Monday, January 23, 2006
# Posted 11:24 PM by Ariel David Adesnik
First of all, there is a degree of implicit confusion about the word 'directed'. Mark Schmitt of TPM Cafe takes 'directed' to mean that Abramoff actively suggested donating money to specific Democrats. Schmitt then deconstructs some evidence Deborah Howell cited in order to show that that's what Abramoff did.
Brad DeLong, also of TPM, takes a different approach, asking whether Abramoff's influence resulted in his clients giving more or less money to Democratic candidates. He says less, citing this passage from the Feb. 22, 2004 edition of the WaPo:
"Under Abramoff's guidance, the four tribes -- Michigan's Saginaw Chippewas, the Agua Caliente of California, the Mississippi Choctaws and the Louisiana Coushattas... have loosened their traditional ties to the Democratic Party, giving Republicans two-thirds of the $2.9 million they have donated to federal candidates since 2001, records show..." [No link]In other words, DeLong is arguing that it makes no sense to say Abramoff directed his clients' money toward Democratic legislators when actually he was directing it away from them. (See here for a related point.)
But did Abramoff want his clients to give nothing to Democrats, or did he simply want to divert the majority of funds to Republicans? If Abramoff wanted some of the money -- in the neighboorhood of $1 million -- to stay with the Democrats, is that a form of direction? This, I think is where the issue breaks down into semantics.
Which returns me to one of my original questions about this whole subject: Isn't the real issue whether there was a quid pro quo given in exchange for donations from Abramoff's clients, regardless of whether the recipient was a Republican or a Democrat?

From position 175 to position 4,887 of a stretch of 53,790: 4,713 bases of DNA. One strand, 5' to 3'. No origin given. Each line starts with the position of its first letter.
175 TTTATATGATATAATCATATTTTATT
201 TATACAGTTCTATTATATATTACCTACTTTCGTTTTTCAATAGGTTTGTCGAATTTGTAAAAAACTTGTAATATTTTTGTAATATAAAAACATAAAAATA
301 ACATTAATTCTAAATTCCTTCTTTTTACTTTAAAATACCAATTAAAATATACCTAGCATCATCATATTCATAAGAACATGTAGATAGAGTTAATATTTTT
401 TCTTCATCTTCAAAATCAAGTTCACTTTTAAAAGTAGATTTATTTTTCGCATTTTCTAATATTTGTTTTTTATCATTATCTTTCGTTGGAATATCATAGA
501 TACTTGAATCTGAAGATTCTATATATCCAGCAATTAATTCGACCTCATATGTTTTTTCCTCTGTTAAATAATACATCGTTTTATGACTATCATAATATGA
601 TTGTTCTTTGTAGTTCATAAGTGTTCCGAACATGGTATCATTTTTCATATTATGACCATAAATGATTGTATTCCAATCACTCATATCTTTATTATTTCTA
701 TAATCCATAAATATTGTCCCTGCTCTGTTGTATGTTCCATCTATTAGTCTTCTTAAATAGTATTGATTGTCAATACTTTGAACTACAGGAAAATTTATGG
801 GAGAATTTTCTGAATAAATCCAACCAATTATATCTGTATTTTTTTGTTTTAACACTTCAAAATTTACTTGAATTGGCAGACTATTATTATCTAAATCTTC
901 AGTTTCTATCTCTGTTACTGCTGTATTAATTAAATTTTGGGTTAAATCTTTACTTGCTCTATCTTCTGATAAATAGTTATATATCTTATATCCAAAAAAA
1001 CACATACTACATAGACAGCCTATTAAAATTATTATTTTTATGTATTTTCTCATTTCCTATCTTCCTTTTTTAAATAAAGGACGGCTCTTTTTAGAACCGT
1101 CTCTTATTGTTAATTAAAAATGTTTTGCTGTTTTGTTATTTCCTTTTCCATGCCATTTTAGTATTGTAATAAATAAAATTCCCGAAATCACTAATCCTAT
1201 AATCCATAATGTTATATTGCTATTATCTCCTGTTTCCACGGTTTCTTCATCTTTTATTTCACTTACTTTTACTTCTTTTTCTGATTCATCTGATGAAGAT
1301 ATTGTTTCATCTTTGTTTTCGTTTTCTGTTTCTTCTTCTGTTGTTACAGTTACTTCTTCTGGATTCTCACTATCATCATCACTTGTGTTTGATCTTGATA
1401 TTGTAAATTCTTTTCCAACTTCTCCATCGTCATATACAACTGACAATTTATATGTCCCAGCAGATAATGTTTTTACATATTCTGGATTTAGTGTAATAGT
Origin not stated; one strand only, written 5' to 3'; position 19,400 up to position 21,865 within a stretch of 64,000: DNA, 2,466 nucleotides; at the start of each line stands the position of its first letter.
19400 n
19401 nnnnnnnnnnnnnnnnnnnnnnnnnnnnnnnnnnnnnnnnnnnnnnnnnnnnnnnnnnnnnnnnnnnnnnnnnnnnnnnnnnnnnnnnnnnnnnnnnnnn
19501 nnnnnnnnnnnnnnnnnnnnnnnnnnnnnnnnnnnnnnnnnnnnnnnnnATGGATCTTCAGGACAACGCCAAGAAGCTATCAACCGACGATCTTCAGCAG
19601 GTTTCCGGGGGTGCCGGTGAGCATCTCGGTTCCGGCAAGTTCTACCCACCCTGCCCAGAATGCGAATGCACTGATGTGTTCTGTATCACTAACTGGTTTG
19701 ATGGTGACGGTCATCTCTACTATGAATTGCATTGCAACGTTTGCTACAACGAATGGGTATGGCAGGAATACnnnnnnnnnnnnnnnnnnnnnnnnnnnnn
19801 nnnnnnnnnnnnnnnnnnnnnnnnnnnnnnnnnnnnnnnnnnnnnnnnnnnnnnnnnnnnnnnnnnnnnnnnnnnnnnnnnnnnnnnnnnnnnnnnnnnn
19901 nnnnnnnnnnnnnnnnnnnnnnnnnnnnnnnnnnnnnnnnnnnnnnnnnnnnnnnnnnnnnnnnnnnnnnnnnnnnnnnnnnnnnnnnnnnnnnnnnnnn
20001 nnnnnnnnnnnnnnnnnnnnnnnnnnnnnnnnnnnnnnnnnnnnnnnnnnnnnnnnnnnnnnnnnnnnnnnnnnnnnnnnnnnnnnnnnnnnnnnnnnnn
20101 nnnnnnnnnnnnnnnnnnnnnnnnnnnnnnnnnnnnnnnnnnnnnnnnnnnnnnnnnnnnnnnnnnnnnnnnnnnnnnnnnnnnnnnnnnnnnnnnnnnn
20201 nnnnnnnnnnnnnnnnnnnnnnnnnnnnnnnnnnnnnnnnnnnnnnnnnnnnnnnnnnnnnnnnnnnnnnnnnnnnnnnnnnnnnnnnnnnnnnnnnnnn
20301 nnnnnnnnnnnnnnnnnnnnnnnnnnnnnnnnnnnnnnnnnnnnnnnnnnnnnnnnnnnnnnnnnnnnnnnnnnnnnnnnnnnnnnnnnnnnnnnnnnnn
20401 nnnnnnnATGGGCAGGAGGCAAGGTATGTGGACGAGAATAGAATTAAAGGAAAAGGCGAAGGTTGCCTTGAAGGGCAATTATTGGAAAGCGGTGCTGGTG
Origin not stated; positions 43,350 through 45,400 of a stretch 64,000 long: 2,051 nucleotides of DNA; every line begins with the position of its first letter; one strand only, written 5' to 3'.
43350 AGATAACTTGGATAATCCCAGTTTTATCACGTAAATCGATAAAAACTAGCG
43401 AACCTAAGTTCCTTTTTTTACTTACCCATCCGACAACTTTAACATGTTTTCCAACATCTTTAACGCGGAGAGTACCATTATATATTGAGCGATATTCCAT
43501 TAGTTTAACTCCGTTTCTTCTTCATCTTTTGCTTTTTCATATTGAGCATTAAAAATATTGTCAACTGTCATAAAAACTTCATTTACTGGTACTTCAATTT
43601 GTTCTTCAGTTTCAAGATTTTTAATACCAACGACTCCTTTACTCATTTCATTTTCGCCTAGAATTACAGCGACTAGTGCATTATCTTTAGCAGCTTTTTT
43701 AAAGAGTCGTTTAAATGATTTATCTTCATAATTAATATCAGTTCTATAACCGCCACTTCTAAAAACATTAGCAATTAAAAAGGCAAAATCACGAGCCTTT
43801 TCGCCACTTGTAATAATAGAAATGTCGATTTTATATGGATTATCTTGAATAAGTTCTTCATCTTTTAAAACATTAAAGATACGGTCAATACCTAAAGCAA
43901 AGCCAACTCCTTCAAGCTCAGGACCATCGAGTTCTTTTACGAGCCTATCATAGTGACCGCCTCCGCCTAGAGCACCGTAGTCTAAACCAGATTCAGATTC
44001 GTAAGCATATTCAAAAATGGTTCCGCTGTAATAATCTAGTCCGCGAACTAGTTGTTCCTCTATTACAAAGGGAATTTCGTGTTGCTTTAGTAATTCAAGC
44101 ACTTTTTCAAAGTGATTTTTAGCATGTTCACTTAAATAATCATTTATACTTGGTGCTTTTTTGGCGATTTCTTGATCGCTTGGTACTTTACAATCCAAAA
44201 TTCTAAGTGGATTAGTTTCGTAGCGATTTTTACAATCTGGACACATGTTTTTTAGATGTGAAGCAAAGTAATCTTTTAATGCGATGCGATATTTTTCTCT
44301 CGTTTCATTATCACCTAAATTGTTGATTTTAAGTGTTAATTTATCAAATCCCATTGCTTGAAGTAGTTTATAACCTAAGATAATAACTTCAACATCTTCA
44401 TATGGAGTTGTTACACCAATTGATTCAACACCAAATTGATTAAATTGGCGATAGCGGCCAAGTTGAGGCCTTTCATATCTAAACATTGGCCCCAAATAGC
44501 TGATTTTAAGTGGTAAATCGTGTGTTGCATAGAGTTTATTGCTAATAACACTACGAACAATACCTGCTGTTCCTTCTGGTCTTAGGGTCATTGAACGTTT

The political logic of the moment is that anyone who got any money from Abramoff's clients is somehow dirty. And if anyone got money from Abramoff personally, they must be really dirty. But this is a form of guilt by association. I'd prefer to figure out who actually did favors in exchange for the cash.
Of course, the problem is also with system. Presumably, whichever lobbyist worked for the Abramoff's tribes before in the 1990s 'directed' them to give millions of dollars to Democrats. Should we assume that nothing was expected in exchange for such support?
Finally, I know I haven't gotten around to any right-of-center arguments about this subject. I looked on Instapundit and Power Line and a couple others but didn't turn up anything too good. You can provide links (i.e. not full text) below if you have any recommendations. (2) opinions -- Add your opinion
One of the explanations I've read (how accurate remains up in the air) explaining the shift from donations by the tribes from Democrats to Republicans was that the initial donations were to first secure the right or ability of the tribes to build or operate the casinos.
At that time, Democrats were the initial supporters of having this "right" by the tribes. Republicans for the most part were either sitting it out or opposed to expanding gambling.
Once that ability or right by the tribes to run the casinos had been created, the new concern by the tribes was to prevent or limit government oversight/regulations of the operations.
And so the donations shifted from the Democrats to the Republicans.
What's Choctaw for "laissez fair les bon temp rouler?"
I suspect that the right-wing weblogs will stay quiet. There are two lines of cleavage here: left-right and paper-electrons. And right-wing weblogs' primary allegiance is to electrons...Post a Comment